8 Ways to #Screw Up an #Email


With the popularity of emoticons and texting abbreviations, emails have become less formal, just as written letters and cards have gone out of fashion. While you can be informal in your email communications with friends and family, in the office — no matter where you work — you need to take your emails seriously. It can bedisastrous to your job and reputation if you make a single typo or if your words are misinterpreted.

If you’re writing to a co-worker who you’re close with, you can relax your tone a bit, but you must be careful not to send it to the wrong person. The main point in all professional email writing is that you need to read over every part of the email, including the send fields and subject lines to ensure it’s going to the right place with the right message. Avoid these eight common email mistakes:

1. Sloppy salutation: The first time you write someone, you should use “Dear” followed by a formal title, such as “Mr.,” “Mrs.” or “Dr.” Once the person responds, you can change your reply salutation to reflect what they’ve used. For example, if someone closes his email with his first name, you can address the next email in that way. You can go with “Dear,” “Hi” or just use his first name.

2. Mixed up “to,” “cc” and “bcc” recipients: Think before you send. How many people really need to read this message? Are there reasons some people are on the “to” line and others are on the “cc”? Everyone on the “to” line should have a need to read the email’s contents. Those on the “cc” line should be expected to read the information but not in depth, and they’re not required to take action on the email’s subject. “Bcc” should be used sparingly.

3. Unprofessional shorthand. OMG, please do not use abbreviations or emoticons until you know someone very well. How well? You’ve been in contact with them for months or met them in person and feel confident that your shorthand won’t be misunderstood.

4. Busy signatures. This section should be standard and easy to read, because the purpose of it is to help someone find your contact information easily. Using different colors, fonts or type is not an inviting way to present your all-important “here’s how to find me” info. Choose a common font and standard type.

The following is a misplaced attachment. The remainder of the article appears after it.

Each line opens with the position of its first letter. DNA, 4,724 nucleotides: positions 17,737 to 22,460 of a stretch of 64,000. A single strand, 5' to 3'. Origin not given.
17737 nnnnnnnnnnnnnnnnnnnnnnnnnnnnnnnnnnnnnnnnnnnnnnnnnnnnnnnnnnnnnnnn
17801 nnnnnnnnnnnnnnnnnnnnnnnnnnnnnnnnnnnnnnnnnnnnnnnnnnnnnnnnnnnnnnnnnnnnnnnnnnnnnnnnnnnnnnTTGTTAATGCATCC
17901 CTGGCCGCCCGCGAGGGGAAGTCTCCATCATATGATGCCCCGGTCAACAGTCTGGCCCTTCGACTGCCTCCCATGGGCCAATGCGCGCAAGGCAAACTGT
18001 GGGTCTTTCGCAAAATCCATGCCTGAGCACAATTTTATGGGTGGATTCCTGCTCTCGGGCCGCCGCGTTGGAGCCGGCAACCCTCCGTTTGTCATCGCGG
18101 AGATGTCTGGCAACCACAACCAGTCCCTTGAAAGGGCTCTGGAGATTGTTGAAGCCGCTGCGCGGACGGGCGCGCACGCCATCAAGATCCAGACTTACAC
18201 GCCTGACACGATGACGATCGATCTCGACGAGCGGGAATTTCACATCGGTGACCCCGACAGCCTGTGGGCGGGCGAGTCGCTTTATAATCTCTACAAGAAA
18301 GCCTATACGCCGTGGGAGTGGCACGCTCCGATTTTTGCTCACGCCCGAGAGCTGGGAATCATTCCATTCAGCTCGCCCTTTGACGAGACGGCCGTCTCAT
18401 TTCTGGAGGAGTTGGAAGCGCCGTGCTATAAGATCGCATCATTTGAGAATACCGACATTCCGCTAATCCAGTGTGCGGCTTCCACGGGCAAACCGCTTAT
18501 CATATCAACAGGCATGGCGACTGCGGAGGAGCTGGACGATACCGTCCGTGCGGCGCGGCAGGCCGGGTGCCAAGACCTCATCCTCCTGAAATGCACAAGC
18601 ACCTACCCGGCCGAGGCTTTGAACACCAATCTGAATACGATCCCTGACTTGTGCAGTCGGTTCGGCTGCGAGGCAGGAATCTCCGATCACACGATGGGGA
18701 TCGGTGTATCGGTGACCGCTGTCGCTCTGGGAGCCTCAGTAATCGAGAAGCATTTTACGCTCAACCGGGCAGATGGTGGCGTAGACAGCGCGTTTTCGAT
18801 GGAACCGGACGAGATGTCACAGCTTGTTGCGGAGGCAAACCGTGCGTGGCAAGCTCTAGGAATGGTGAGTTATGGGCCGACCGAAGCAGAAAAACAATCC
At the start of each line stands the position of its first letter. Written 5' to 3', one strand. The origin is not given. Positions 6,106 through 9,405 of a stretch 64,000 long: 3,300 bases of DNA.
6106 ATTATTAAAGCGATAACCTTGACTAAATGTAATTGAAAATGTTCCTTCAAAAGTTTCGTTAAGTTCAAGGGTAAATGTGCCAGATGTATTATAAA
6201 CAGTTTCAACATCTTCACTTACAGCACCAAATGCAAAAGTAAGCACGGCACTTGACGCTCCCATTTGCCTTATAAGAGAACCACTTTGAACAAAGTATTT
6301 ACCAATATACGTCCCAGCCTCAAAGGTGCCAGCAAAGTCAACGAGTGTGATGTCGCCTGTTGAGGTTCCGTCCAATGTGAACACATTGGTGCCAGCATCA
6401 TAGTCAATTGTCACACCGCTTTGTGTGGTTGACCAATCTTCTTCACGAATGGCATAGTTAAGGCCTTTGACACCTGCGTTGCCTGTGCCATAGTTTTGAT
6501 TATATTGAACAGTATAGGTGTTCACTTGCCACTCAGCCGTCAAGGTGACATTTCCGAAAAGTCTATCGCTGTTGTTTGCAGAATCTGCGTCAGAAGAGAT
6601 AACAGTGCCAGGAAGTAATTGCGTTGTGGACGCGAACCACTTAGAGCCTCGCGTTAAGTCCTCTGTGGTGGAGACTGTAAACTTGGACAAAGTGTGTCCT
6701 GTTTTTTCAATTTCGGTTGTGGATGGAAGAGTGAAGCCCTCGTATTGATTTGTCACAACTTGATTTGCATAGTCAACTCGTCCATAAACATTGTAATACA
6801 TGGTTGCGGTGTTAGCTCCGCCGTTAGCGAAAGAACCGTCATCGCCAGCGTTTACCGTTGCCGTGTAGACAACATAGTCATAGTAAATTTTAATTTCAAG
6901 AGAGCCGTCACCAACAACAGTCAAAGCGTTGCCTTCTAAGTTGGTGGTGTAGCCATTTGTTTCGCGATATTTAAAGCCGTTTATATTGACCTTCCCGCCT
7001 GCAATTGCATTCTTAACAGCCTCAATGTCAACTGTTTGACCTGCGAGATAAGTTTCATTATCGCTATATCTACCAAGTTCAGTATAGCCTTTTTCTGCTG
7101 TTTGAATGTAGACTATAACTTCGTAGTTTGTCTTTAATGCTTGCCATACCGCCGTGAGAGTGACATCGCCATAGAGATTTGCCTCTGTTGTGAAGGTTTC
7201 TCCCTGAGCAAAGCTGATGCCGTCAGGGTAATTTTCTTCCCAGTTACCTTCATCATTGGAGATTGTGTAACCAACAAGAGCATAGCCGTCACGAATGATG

5. Personal quotes. Many people like to use a quote as part of their email signature to express their beliefs or personality. This really isn’t the best place to do so. There are lots of other venues online to use a quote, like Twitter, Facebook or LinkedIn. The problem with using it in professional emails is that you could rub someone the wrong way, and that someone could be your boss. There are other places and ways to express your personality and beliefs.

6. Casual language. After you type, read over what you’ve written — slowly, even out loud if you can. You want to check not only for typos, but for clarity of the message. Writing should always be more formal than your speech. If what you wrote in a work email sounds like you talking to your best friend, rewrite it to sound formal, as professional letters should.

7. Unclear forwarding. Before you ever forward an email, scrutinize it! Check the “to,” “cc” and “bcc” lines, and ask yourself if those are the people who really need to read this message. Also make sure you remove the automatic “FW” in the subject line, and type an appropriate subject to reflect the email’s contents. If there is information in the original email that is irrelevant to the recipients, delete it. If it’s not immediately clear why you are sending the recipients this email, spell it out. If something in the original email is unclear, explain it better with a note at the top of your forwarded email.

8. Ambiguous attachments. Attachments are a fact of email. When you attach a file, make sure you explain what is in the text of the email. People should be able to quickly read the introduction and decide whether or not they should take the time to open the attachment. With the huge number of emails people receive these days, they don’t have time to peruse text and open every attachment.

Take a second look at your email before sending it out, from top to bottom. Make sure recipient email addresses are correct and on the right recipient line. Check your subject and email text for professionalism and clarity. Have you used the correct salutation and explained any attachments?

Finally, revise your email signature for all work correspondence. Keep your reputation at work respectable. While work is not always serious, your emails should be. You don’t want your superiors or peers to be so turned off or distracted by your lack of email professionalism that you get passed over for a raise or promotion. Keep it professional.

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